I'm wondering about the weight of the Boeing 747's fuselage.
The fuselage weight for 3/4 of a 747-300 Combi minus engines, fuel tanks, seats, catering, cargo handling, navigation gear, control surfaces, pumps, hose is 70,000 lbs, according to Big Imagination, the people that bought a 747, gutted it and took it to Burning Man. The 70,000 lb figure was used by the Nevada DOT to determine the oversized vehicle permit fee. If you add another 25%, you come up with roughly 93,000 lbs.
In comparison, a A 747-300 dry weight with engines, seats in airworthy condition is about 384,000 lbs.
I know this only partially answers your question, but every other source I have tried features the Operating Empty Weight (OEW), which is a basic working weight for each plane variant.
Good luck finding a better figure. I'd love to know myself.
A 2002 MIT research based on available public data breaks down the operating empty weight (OEW) of a typical commercial jet-liner as follows:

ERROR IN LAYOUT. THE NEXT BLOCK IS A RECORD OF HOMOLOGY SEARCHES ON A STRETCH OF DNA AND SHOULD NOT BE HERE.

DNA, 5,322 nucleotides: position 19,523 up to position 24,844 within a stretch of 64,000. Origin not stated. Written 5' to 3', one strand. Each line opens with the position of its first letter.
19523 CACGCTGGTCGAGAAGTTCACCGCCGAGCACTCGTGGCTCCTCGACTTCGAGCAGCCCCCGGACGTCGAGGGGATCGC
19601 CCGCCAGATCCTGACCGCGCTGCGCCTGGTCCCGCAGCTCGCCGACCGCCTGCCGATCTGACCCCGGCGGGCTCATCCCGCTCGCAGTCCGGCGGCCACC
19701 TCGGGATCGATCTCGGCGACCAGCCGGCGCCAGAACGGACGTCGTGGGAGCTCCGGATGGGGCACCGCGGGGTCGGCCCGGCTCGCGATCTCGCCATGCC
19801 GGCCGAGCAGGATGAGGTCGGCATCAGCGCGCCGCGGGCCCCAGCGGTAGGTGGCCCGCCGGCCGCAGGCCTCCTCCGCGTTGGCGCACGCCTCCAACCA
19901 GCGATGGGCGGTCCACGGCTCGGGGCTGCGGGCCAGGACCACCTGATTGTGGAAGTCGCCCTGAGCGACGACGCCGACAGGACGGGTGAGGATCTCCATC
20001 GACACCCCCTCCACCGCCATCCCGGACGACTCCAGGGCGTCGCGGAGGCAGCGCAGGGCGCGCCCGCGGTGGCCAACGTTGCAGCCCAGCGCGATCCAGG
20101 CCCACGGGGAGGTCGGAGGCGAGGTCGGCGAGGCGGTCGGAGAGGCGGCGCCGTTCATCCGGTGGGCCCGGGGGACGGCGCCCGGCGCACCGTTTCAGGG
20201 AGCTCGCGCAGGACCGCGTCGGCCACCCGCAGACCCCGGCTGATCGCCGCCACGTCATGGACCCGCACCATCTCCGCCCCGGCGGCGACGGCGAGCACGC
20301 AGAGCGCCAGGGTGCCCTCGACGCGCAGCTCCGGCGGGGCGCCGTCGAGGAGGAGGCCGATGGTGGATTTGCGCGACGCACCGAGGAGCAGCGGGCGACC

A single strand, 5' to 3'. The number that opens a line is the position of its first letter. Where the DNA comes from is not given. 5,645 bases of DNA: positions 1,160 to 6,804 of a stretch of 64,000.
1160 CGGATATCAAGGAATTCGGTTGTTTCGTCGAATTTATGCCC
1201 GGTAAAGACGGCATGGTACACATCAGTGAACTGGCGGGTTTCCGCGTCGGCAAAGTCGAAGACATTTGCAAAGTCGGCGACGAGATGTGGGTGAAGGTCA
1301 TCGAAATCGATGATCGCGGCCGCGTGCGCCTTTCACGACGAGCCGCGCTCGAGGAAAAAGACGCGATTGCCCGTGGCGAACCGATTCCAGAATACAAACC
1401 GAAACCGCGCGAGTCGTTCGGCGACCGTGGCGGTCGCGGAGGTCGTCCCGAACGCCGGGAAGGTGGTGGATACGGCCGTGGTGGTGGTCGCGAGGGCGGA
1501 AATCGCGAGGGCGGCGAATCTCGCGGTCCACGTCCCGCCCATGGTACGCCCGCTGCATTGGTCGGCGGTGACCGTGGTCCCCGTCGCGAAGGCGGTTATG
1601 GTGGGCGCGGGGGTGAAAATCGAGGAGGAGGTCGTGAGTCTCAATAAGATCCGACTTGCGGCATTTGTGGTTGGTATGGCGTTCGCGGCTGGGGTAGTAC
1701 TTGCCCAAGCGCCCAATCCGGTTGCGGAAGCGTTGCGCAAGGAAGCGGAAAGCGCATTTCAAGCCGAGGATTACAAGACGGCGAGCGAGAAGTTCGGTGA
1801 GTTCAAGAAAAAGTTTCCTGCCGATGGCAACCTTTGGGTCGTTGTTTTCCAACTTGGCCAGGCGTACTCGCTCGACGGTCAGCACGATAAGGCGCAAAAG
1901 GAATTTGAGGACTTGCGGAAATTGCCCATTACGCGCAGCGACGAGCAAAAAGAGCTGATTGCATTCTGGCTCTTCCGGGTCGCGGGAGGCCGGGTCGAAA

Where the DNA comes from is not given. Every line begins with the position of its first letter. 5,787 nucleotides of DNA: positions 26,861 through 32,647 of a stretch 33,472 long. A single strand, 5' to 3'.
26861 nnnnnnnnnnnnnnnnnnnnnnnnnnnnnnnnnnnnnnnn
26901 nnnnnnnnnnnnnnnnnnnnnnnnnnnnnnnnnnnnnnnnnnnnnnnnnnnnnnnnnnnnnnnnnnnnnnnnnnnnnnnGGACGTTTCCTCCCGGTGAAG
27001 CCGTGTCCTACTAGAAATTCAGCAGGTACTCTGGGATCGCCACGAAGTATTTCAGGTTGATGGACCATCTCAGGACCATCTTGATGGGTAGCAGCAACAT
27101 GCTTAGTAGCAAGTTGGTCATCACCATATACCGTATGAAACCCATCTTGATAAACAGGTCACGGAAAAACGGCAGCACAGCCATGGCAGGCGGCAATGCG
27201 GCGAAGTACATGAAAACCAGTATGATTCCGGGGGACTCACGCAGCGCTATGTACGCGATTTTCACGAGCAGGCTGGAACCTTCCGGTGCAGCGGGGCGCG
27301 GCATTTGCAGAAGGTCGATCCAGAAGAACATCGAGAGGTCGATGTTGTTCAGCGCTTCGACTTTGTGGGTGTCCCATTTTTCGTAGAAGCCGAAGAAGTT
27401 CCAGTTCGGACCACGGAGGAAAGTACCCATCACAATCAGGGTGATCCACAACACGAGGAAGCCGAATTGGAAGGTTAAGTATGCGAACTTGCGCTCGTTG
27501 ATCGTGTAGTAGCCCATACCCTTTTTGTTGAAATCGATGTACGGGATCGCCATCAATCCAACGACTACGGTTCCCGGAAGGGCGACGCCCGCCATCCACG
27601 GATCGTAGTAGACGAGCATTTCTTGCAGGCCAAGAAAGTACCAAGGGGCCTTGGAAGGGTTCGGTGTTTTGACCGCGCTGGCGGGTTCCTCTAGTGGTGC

Simplified, a jet-liner is 1 part wing, 1 part fuselage, 1 part systems, and 1 part engines and landing gear.
While yes the 747 has an upper-deck, it won't skew the above by much, because the weight of the fuselage is carried by the wing, so the relation should hold.
Going by the 747-400 and its OEW, we're looking at a 46-tonne fuselage – note that the freighter versions (that have shorter upper-decks) are lighter by ~20 tonnes, but a big portion of that is the passenger-related items/systems.
P.S. 46 tonnes (~101,400 lbs) is close to @gwally's answer of 93,000 lbs. Using the OEW of the 747-300, the result is 96,000 lbs.